Philokalia Volume 1

St Mark the Ascetic, Blog 2, No Righteousness By Works

St Mark the Ascetic teaches us, “when we fulfill the commandments in our outward actions, we receive from the Lord what is appropriate; but any real benefit we gain depends on our inward intention.” When we live a godly life, the immediate reward is the living of a godly life. Salvation is promised in the next life for living a godly life, as St Mark the Ascetic teaches us, “fear of hell and love for God’s kingdom enable us patiently to accept affliction; and this they do, not by themselves, but through Him who knows our thoughts.”

However, salvation can also be attained in this life when we are transformed into godly people, adopted sons of our Father in Heaven. Luke reminds us, “once Jesus was asked by the Pharisees when the kingdom of God was coming, and he answered, ’The kingdom of God is not coming with things that can be observed; nor will they say, ‘Look, here it is!’ or ‘There it is!’ For, in fact, the kingdom of God is among you.’”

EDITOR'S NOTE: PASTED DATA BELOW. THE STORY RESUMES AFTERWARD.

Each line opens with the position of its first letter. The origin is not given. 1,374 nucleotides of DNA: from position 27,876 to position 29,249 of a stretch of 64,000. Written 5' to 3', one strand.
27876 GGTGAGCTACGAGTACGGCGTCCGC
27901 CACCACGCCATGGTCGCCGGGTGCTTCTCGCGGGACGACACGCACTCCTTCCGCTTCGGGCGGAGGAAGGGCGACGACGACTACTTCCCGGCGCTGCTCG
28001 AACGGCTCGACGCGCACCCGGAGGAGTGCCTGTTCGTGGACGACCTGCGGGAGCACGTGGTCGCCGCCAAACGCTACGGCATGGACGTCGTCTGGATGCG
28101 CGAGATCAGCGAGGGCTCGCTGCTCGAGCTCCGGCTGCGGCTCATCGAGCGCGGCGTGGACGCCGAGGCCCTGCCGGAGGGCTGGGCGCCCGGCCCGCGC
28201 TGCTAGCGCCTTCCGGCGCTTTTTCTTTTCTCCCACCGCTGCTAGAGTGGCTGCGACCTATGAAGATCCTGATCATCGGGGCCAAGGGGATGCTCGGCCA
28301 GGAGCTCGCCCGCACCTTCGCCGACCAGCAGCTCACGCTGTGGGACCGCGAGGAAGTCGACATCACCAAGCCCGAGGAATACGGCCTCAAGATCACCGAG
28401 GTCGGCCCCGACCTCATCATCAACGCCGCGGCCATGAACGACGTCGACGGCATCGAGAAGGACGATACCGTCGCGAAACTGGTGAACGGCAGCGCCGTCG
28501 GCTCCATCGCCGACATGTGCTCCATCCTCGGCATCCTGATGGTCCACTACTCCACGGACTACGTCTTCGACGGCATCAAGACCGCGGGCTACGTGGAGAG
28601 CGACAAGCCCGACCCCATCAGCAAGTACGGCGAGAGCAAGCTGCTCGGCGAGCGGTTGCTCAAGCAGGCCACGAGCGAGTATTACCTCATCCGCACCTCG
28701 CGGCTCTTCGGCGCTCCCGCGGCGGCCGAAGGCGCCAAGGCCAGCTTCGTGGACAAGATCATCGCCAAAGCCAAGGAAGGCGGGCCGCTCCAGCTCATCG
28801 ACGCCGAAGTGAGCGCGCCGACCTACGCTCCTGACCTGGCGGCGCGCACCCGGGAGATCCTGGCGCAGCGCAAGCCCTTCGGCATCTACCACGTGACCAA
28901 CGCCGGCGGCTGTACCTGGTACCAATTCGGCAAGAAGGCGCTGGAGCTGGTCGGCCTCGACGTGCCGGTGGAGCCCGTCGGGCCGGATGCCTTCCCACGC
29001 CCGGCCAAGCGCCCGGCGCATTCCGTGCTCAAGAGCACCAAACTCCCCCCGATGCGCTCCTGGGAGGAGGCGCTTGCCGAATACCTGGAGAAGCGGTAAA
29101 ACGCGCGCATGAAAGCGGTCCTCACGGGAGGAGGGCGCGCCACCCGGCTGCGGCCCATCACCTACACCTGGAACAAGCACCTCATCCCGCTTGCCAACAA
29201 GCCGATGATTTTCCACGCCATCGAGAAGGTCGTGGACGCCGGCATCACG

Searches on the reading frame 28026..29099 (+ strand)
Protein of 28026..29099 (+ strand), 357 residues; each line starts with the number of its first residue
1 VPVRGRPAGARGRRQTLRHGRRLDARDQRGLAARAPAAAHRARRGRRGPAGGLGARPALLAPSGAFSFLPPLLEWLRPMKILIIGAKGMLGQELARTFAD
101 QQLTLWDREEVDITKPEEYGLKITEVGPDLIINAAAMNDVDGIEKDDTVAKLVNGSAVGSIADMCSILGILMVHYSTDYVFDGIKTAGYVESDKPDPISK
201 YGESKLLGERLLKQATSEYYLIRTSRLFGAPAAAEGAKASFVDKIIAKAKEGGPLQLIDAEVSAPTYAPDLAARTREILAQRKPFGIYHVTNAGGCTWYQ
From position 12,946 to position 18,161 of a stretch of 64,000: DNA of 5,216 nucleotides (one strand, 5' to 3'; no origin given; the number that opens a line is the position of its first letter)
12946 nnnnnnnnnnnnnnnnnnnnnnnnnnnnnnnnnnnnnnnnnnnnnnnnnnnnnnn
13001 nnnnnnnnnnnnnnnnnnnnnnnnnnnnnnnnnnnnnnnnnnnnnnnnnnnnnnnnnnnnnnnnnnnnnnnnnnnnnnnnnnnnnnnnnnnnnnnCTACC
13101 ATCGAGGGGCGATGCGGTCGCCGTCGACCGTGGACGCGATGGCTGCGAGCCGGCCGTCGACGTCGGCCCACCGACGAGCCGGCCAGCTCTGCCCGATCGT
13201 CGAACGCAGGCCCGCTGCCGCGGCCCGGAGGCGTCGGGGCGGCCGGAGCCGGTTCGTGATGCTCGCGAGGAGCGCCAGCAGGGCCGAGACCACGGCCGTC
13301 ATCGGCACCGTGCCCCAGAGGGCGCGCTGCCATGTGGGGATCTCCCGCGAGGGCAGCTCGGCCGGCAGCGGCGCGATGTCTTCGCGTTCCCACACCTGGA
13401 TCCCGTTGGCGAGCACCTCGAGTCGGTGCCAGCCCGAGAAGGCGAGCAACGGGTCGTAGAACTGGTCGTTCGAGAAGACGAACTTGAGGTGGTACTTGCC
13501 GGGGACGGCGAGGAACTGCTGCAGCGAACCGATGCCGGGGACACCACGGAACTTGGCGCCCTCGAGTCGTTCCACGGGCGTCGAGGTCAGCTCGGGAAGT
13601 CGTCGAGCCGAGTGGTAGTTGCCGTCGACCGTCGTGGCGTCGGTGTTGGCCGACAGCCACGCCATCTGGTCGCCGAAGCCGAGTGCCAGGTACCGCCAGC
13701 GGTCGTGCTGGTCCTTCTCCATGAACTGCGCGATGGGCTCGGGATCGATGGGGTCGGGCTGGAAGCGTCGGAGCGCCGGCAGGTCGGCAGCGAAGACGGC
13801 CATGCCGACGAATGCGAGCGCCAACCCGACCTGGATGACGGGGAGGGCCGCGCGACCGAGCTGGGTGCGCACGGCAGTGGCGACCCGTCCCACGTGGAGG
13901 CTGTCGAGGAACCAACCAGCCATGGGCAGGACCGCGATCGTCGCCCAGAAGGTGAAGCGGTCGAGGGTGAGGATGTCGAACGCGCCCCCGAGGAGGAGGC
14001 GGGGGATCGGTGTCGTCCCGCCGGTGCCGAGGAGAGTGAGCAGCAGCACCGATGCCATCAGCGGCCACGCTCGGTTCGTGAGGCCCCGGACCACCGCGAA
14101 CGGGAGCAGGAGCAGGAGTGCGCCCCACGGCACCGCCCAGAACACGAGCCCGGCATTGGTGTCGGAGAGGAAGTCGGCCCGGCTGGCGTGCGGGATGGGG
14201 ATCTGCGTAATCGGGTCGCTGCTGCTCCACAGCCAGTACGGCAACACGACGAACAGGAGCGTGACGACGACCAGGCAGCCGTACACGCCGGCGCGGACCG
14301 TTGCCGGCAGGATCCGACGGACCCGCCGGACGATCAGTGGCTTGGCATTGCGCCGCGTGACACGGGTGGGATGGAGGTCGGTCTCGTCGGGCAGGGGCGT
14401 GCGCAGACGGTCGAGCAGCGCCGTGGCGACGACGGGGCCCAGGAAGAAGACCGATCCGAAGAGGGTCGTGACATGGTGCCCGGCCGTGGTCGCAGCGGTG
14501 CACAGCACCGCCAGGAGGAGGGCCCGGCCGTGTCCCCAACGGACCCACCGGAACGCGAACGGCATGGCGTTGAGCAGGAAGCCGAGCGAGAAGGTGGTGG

St Mark continues, “Christ is Master by virtue of His own essence and Master by virtue of his incarnate life. For He creates man from nothing, and through His own Blood redeems him when dead in sin; and to those who believe in Him He has given His grace. When Scripture says ‘He will reward every man according to his works’, do not imagine that works in themselves merit either hell or the kingdom. On the contrary, Christ rewards each man according to whether his works are done with faith or without faith in Himself; and He is not a dealer bound by contract, but God our Creator and Redeemer.” […]

Philokalia Volume 1

St Mark the Ascetic, Blog 1, No Righteousness By Works

We should always search our heart for upright and humble motives. St Mark the Ascetic warns that “some, without keeping the commandments, think they are keeping the faith, while others, keeping the commandments, expect to receive the kingdom as a reward owed to them. Both are deprived of the kingdom.” Our reward lies in our humble obedience, our salvation is our striving to live a more godly life.